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HCM: A passing fad or a worthwhile concept?



Human capital management (HCM) has been a much discussed topic over the last few years with numerous articles and books published on the subject. Bettina Pickering, of PA Consulting Group, asks whether it is worth the HR directors’ attention.

Various definitions of HCM have emerged over the last few years and almost overnight hardly any HR software vendors are left who have not re-branded their solutions as an HCM solution.

So is it a fad? Or is there something in it for HR?

Whatever its label, HR must embrace, if they haven’t already done so, the need for meaningful management information which lies at the centre of an HCM approach. HR needs to be able to show the value add of HR activities to the business in number terms.

Most other business functions have developed a clear view of their contribution to the bottom line and business goals through balanced scorecards, cause and effect analyses and other methods.

For example, finance points to efficiency ratios, value add analytics of spend and so on; IT points to total cost of ownership analysis and outsourcing; and procurement points to supplier management and cost reduction.

The spotlight is on HR

HR has often been left behind due to the view that HR actions are intangible and therefore cannot be measured. However, increasingly, the spotlight is being turned on HR with questions about value add being asked.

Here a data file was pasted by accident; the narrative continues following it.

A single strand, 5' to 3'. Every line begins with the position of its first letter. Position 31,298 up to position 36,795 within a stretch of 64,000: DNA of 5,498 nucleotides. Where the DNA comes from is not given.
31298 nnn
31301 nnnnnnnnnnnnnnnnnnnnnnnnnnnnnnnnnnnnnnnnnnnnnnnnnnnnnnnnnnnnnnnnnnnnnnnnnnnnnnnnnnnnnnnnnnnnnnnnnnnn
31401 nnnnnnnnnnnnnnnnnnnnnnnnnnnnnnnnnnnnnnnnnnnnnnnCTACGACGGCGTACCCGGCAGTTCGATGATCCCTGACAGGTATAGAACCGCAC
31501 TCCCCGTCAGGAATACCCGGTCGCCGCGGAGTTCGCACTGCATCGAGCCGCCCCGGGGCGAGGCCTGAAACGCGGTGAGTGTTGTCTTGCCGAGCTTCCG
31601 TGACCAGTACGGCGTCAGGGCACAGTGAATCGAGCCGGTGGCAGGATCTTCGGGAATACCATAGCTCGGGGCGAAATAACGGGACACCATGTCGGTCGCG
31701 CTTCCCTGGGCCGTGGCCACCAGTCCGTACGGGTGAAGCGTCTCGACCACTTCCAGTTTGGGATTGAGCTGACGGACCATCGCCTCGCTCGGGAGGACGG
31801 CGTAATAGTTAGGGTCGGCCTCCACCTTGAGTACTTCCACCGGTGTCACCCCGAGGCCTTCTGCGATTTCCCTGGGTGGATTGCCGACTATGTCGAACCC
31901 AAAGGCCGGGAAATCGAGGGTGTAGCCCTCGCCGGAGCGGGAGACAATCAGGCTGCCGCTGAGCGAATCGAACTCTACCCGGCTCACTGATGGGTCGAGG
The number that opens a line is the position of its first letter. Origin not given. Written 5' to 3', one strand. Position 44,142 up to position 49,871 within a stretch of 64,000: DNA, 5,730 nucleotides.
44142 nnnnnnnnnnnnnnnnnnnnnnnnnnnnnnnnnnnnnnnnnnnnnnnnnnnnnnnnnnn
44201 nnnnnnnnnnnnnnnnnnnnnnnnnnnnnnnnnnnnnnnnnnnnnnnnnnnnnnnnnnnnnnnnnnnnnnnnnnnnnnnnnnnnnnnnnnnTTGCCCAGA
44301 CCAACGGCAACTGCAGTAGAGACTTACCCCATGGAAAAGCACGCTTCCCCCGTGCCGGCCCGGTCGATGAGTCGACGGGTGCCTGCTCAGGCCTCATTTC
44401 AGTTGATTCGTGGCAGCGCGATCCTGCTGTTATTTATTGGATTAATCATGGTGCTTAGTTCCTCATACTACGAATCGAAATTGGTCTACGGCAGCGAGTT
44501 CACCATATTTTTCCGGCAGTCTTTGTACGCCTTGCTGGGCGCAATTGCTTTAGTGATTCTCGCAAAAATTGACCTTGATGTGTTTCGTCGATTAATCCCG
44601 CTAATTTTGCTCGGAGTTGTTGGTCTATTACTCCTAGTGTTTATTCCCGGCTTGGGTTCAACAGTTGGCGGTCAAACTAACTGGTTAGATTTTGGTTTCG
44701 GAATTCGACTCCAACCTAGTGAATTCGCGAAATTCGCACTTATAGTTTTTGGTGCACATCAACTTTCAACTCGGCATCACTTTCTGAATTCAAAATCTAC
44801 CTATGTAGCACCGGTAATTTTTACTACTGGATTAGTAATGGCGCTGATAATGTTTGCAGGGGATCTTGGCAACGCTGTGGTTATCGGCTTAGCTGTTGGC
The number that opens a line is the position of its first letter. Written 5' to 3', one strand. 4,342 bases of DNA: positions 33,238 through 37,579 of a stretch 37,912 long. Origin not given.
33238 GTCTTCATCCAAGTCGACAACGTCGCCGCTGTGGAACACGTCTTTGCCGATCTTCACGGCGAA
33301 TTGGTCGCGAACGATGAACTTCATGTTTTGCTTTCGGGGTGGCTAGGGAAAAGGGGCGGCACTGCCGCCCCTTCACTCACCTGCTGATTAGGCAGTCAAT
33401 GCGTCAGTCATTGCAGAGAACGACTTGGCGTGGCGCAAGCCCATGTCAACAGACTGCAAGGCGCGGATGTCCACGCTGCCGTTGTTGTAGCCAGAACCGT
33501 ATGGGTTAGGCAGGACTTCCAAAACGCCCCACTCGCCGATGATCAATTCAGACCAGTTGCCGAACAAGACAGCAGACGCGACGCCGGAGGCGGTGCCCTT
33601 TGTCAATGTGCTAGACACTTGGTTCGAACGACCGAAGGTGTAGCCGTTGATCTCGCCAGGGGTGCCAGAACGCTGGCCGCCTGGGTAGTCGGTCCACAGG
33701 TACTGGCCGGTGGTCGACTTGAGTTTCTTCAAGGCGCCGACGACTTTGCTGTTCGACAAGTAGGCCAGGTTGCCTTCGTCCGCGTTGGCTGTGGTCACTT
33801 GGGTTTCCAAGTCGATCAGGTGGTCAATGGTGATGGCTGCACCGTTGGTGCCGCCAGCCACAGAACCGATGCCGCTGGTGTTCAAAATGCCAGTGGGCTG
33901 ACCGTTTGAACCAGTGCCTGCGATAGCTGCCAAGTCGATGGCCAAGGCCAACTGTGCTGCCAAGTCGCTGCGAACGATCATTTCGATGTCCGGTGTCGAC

HCM: A definition

  • It stands for Human Capital Management or Human Capital Measurement (or both).
  • It is the process of effectively managing (acquisition, optimisation and retention) the collective talent and skills base of an organisation using capital management principles.
  • Due to the ever increasing trend towards cost cutting and cost/investment justification, most expenditure and budgets need to be justified through their contribution to the bottom line in some way or another. Without these justifications, HR directors will struggle to get approval for the budgets they require to continue to manage ‘human capital’ effectively and in line with the business’s strategic goals.

    HCM tries to apply capital (cash, land, machines) management principles to the management of employees. In addition to putting structures and processes in place to ensure employees’ skills and talents are optimally managed and maintained, a key focus of HCM is on being able to quantify the impact of HR activities and processes on the bottom line and even goes as far as measuring each employee’s value to the bottom line.

    Of course, employees are not machines; their emotions come into play and their impact is an individual combination of talents and ambitions. Results and outcomes from HR initiatives cannot always be predicted with certainty and to the exact ‘penny’.

    However, that should not be an excuse to put one’s head in the sand and shy away from putting measures in place that are able to show success and value add of HR activities by highlighting trends and patterns.

    In many cases, HR directors will need to think creatively about what measures or combination of measures to use in order to show the value add. For example, absence rates are relatively easy to measure and show, and so therefore is the impact of any initiatives aimed at reducing absence.

    Intangible actions

    However, the impact of leadership development, line management development and employer branding on key business goals and thus the bottom line is often not as straightforward to measure. Secondary measures need to be employed to show what difference ‘intangible’ HR actions like leadership development, communications or targeted coaching are making to the business.